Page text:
Diamond Jubilee: Queen celebrating 60-year reign
The Queen has visited a school in Norfolk as she marks the 60th anniversary of her accession to the throne.
Earlier she said she was dedicating herself "anew to your service" and that she was "deeply moved" by support for the Diamond Jubilee.
The Queen was met by crowds at King's Lynn Town Hall before going to Dersingham Infant and Nursery School.
Gun salutes were held around the UK, including in London and Edinburgh.
The main celebrations for her anniversary will be in June.
The Queen, 85, usually spends Accession Day - the day her father, George VI, died in 1952 - privately but this year has the two engagements in Norfolk.
Two official photographs were released and a 41-gun salute was held in Hyde Park, London, followed by a 62-gun salute at the Tower of London.
For the Queen, this is a day of celebration - her great-great grandmother Victoria was the only other British monarch to achieve this milestone - and commemoration, marking as it does the anniversary of the death of her beloved father, George VI.
So, a significant moment will pass in a deliberately low-key manner with a visit to a town hall and a primary school in Norfolk.
As the weather improves and the months go by, there will be nothing subdued about the events which will be staged for a reign which is the second longest in British history.
Her close friend, Lady Penn, told the BBC the Queen had been the "still small voice of calm" in a social revolution in this country over the past 60 years.
In her Diamond Jubilee message, with the words "I dedicate myself anew to your service", the Queen is repeating a pledge she first made at the age of 21.
This is a royal octogenarian who intends to remain as Sovereign for as long as she lives.
There was also a 21-gun Royal Salute at Edinburgh Castle at noon.
At the end of the Queen's tour, pupils at Dersingham Infants gathered in the school hall for a musical performance where she was the guest of honour.
Head teacher Gayle Platt said the visit had been "incredible" and she felt "very, very privileged".
"We've made the day a big occasion for the children that will continue now the Queen's gone," she said.
During her reign, Queen Elizabeth II has seen 11 UK prime ministers come and go, with David Cameron her 12th.
Mr Cameron praised the "magnificent service" given by the Queen and called her a "source of wisdom and continuity".
"With experience, dignity and quiet authority she has guided and united our nation and the Commonwealth over six varied decades," he said.
Among the crowds waiting for the Queen in King's Lynn was Laura Skrzynski, who travelled from London.
She said: "I love that the monarchy is above politics and feel that the Queen represents that best of all.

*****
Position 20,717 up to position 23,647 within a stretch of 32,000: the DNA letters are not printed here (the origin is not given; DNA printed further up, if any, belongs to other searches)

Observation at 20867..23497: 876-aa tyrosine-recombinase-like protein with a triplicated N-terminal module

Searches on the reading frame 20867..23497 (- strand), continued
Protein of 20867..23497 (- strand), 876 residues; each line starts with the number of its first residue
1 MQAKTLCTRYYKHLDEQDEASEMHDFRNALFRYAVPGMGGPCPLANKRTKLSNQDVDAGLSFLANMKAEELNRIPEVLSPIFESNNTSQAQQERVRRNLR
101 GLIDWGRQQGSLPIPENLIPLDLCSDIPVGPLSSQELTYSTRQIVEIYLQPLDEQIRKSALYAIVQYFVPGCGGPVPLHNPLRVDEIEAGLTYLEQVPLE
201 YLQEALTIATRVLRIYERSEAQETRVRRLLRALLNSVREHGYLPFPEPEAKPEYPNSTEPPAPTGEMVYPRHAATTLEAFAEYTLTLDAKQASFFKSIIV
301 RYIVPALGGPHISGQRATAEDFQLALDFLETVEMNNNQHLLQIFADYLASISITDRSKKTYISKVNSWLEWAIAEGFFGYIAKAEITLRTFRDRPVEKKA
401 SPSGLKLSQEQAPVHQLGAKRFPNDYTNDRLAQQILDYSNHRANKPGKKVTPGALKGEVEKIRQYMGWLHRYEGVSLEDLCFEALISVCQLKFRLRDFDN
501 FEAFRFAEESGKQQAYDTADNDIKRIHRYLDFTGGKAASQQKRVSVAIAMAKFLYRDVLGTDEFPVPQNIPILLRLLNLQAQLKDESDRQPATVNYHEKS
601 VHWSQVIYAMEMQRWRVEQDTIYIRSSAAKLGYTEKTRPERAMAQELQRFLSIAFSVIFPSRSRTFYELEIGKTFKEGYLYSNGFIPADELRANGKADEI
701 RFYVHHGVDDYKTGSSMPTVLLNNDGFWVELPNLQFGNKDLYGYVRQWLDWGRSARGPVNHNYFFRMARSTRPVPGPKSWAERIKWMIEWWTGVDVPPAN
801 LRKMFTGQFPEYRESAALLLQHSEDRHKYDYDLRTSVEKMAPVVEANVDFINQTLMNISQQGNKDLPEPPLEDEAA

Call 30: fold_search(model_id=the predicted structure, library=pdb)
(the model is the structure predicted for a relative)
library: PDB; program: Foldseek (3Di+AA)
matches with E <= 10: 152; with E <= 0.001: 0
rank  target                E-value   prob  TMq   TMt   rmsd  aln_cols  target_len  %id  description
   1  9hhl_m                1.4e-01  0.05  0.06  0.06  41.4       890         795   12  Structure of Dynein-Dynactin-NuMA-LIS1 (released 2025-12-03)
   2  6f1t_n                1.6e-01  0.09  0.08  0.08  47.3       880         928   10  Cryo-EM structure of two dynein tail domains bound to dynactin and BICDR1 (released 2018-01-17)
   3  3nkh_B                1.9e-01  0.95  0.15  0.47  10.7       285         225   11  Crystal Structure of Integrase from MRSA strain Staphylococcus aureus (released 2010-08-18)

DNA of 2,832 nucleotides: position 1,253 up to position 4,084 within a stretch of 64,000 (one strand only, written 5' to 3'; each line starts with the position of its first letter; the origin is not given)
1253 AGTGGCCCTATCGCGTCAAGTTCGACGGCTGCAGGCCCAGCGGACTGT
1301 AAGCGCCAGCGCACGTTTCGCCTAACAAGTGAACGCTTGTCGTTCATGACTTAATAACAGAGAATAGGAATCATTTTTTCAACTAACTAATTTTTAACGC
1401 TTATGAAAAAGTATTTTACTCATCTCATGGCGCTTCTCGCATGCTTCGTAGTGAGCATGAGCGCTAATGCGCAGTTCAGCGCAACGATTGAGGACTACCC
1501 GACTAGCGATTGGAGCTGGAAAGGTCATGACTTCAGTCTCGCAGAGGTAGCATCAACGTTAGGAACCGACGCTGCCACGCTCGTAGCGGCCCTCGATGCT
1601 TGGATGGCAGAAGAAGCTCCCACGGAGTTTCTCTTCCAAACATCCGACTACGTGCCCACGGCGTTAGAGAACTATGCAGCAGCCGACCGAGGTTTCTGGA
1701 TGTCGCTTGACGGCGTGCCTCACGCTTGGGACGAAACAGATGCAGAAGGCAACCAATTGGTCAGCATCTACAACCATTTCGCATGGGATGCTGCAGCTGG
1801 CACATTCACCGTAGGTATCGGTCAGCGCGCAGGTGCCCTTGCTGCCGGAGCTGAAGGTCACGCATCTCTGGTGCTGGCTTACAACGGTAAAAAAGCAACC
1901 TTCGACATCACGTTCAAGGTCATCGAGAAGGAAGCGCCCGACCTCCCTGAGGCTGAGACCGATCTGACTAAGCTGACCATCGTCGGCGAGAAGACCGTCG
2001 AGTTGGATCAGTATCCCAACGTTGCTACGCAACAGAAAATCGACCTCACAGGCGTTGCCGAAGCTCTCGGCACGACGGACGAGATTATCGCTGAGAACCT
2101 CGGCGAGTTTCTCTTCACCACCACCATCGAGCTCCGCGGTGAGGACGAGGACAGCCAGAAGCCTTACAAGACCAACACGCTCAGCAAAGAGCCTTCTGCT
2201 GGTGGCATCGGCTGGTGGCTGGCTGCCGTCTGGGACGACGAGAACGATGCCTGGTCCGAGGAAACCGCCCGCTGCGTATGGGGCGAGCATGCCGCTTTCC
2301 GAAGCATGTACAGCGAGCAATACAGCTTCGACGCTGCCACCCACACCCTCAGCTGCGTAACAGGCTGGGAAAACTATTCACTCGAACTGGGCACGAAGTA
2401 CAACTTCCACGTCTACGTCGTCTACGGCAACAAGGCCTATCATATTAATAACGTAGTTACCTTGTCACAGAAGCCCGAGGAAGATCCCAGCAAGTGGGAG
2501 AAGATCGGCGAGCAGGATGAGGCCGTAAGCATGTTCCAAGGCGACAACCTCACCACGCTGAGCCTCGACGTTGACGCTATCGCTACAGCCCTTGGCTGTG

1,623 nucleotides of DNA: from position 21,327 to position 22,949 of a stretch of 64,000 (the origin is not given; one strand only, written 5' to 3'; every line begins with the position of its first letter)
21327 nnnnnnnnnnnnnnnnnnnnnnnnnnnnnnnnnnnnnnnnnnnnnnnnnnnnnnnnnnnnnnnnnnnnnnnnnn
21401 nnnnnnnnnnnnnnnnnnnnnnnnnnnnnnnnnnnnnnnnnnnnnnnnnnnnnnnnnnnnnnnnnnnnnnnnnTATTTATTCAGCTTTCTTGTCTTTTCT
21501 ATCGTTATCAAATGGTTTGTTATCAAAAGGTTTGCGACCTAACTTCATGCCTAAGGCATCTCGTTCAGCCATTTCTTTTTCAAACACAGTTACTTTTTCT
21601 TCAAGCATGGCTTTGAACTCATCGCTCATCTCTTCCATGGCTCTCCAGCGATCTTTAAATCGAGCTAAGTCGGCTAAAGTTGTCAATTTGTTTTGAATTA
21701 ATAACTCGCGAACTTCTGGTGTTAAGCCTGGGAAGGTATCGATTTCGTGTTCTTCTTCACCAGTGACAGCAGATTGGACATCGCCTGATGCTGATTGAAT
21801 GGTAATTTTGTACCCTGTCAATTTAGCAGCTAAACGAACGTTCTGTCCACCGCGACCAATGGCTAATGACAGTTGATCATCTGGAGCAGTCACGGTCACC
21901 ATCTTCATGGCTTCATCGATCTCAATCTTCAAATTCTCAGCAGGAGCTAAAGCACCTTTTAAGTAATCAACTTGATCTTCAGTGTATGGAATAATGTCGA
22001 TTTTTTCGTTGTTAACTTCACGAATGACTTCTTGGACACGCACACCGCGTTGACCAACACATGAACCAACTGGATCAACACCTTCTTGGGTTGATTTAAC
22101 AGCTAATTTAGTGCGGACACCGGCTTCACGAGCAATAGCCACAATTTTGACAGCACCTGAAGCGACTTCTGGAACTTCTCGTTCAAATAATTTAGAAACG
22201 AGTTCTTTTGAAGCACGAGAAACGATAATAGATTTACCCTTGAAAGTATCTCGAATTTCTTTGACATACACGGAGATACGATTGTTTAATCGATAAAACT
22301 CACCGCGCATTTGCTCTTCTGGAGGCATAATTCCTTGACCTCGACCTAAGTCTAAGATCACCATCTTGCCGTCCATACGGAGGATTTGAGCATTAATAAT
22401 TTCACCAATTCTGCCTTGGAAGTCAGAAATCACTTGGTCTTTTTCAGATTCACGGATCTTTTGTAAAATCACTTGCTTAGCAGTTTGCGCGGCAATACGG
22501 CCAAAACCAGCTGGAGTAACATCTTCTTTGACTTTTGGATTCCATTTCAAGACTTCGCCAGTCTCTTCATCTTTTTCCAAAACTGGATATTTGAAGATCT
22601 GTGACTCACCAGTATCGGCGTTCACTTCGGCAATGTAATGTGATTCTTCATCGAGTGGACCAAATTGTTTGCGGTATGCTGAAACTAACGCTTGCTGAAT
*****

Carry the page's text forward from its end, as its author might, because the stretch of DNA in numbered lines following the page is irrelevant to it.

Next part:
"She stands for integrity and respect and I am inspired by her faith. She has been a constant through all our lives."
Members of the Church of England General Synod, its national assembly, stood to sing the first verse of the National Anthem before giving unanimous approval to a loyal address marking the Queen's 60 years on the throne.
Archbishop of Canterbury Dr Rowan Williams said the Queen's position was "not a secular office but a Christian one".
Paying tribute to the monarch and her father, George VI, he told the Church's national assembly: "The Diamond Jubilee celebrates much more than the length of Her Majesty's reign, though that is remarkable in itself. She has been our Queen for as long as most of us can remember.
"None of us can imagine what it would be like to hold the same office for 60 years - Her Majesty's life is one in which the privilege accorded by birth has been richly earned by generous service."
Meanwhile, former prime minister Sir John Major has formally launched the Queen Elizabeth Diamond Jubilee Trust to help those in need across the Commonwealth.
He will chair the grant-making body, which will focus on areas such as fighting curable diseases and the promotion of education and culture.
A set of six 1st class definitive stamps, all of which feature official portraits of the Queen, are also being issued to mark the monarch's milestone.
Moya Greene, Royal Mail's chief executive, said: "The Queen's image is one of the most recognisable in the world and we are delighted to bring these iconic images together to mark the 60th anniversary of the Queen's accession."
The Diamond Jubilee Miniature Sheet marks the first occasion on which official images of the monarch, sourced from stamps, coins and banknotes, have been brought together for a stamp issue.
The Queen's 60 years as monarch are set to be marked by a series of regional, national and international events during 2012, culminating in a four-day long UK Bank Holiday weekend in June.
Events planned to take place during the summer include the Queen leading a flotilla of a thousand boats along the Thames and a chain of beacons being lit across the country.
There will be a service of thanksgiving at St Paul's Cathedral in June and a formal carriage procession by the Queen.
The Queen and the Duke of Edinburgh also intend to travel as widely as possible across the UK.
Other members of the Royal Family will visit the 15 other countries where the Queen is head of state, as well as some other Commonwealth countries.
In her message to mark the anniversary, the Queen said: "I am writing to thank you for the wonderful support and encouragement that you have given to me and Prince Philip over these years and to tell you how deeply moved we have been to receive so many kind messages about the Diamond Jubilee.
"In this special year, as I dedicate myself anew to your service, I hope we will all be reminded of the power of togetherness and the convening strength of family, friendship and good neighbourliness, examples of which I have been fortunate to see throughout my reign and which my family and I look forward to seeing in many forms as we travel throughout the United Kingdom and the wider Commonwealth."